Unless Caste-Based Insult Intended, Mention Of Victim's Caste Not An Offence Under SC/ST Act: Karnataka High Court
The Karnataka High Court has held that mere hurling of abuses without any intention to insult or make casteist remarks will not become an offence under Scheduled Castes and Scheduled Tribes (Prevention of Atrocities) Act.
A single judge bench of Justice M Nagaprasanna partly allowed the petition filed by one Shailesh Kumar V and quashed charges levelled against him under Section 3(1)(r) &(s) of the Act, while sustaining and permitting continuation of proceedings for charges under the Indian Penal Code.
“Mere taking the name of the caste of the victim would not make it an offence, unless it is with an intention to insult the person belonging to the said caste," said the court.
One Jayamma lodged a complaint on 14-06-2020 that her son and the petitioner along with their friends had played a cricket match in which her son and his team had suffered defeat, due to which, some altercations took place between the petitioner and the son of the complainant and his friends.
It was alleged that the son of the complainant was taken away and beaten. Following which, the police registered an FIR against the petitioner and one Punit under provisions of the Indian Penal Code.
The investigation revealed that certain abuses in “filthy language” were also made by the petitioner and others against the son of the complainant. The offences punishable under the Act were then added to the case.
Sessions Judge vide order dated 01-03-2021 took cognizance of the offences alleged in the charge sheet — Sections 143, 147, 323, 324, 365, 504, 506 r/w 149 of IPC and Section 3(1)(r) & (s) of the Act. The order of taking cognizance was challenged before high court.
The petitioner’s counsel contended that there was no hurling of abuses as is alleged and all the allegations sprang up because of a game of cricket that had gone wrong the previous day. It was argued that mere hurling of abuses without any intention to insult or make casteist remarks would not become an offence under the Act.
The bench noted that in the initial complaint soon after the incident, there was no complaint made that the petitioner had hurled abuses taking the name of the caste of the son of the complainant. The allegation was only using filthy language and threatening the life of the son of the complainant.
“Insofar the offences under the Act is concerned, what is narrated is only that as an outcome of the game of cricket certain altercations happen between the complainant and the accused and the accused has abused the complainant taking the name of his caste. Except this statement, there is no whisper about the petitioner having hurled abuses by taking the name of caste of the complainant intentionally to insult or humiliate by making casteist remarks,” said the court.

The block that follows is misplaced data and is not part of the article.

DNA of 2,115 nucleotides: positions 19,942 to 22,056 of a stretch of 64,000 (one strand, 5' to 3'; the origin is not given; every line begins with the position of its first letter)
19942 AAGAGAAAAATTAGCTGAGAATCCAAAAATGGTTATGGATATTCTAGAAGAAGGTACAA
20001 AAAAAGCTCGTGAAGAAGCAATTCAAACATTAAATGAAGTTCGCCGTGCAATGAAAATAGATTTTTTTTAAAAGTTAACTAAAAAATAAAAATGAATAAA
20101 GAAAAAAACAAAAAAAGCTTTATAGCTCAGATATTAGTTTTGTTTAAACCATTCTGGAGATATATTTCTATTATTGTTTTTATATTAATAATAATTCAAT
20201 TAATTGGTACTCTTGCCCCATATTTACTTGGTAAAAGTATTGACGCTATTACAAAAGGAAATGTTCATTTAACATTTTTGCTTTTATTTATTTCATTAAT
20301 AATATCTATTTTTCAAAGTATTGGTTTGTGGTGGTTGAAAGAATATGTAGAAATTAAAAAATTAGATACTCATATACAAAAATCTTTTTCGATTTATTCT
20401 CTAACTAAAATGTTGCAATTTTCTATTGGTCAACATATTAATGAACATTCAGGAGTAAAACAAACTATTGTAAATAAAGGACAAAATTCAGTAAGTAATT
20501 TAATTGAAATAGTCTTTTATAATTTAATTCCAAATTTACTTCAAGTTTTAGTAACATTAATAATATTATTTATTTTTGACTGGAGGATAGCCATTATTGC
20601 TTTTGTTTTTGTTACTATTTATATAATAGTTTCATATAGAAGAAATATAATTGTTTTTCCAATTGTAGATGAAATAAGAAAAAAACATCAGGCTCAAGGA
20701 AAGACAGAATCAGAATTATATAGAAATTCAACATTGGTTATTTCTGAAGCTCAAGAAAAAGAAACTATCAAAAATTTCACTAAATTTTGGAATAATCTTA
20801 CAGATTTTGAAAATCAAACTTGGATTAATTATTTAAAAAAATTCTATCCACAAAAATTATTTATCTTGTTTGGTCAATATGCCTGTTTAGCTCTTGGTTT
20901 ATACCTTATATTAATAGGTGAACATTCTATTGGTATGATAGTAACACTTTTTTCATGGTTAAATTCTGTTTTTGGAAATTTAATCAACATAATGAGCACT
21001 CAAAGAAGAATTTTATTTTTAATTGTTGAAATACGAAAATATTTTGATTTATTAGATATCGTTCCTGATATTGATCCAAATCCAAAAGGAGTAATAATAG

Referring to sections 3(1)(r) & (s) of the Act, the bench said the soul of the provision is intention. The insult should be intentional and the intimidation should be with intent to humiliate a member of the Scheduled Caste or Scheduled Tribe, it added.
“The charge sheet or the statements do not narrate any other circumstance except saying that the name of the caste of the son of the complainant was also used when abuses were hurled. There is no narration of any intention to insult or humiliate taking the name of the caste either in the statements or in the summary of the charge sheet,” it said.
Observing that mere taking the name of the caste of the victim would not make it an offence, unless it is with an intention to insult the person belonging to the said caste, the court said, “that being conspicuously absent in the case at hand, permitting further proceedings to continue qua the offences under the Act would become an abuse of the process of law.”
“Insofar as the other offences are concerned, there is undoubtedly material right from the complaint till the charge sheet for offences punishable under Sections 323, 324, 365, 504 and 506 of IPC which are all to be tried. There is ample evidence in the statements and the narration in the summary of the chargesheet albeit prima facie to bring home those offences. It is for the petitioner to come out clean in the offences under the IPC. Since the offences are grave in nature, there can be no interference insofar as offences under the IPC are concerned,” the court said.
Case Title: Shailesh Kumar V And State of Karnataka
Case No: CRIMINAL PETITION No.2797 OF 2022
Citation: 2023 LiveLaw (Kar) 31
Date of Order: 17-01-2023
Appearance: Advocate Jaysham Jayasimha Rao for petitioner
HCGP K.P.Yashodha For R1.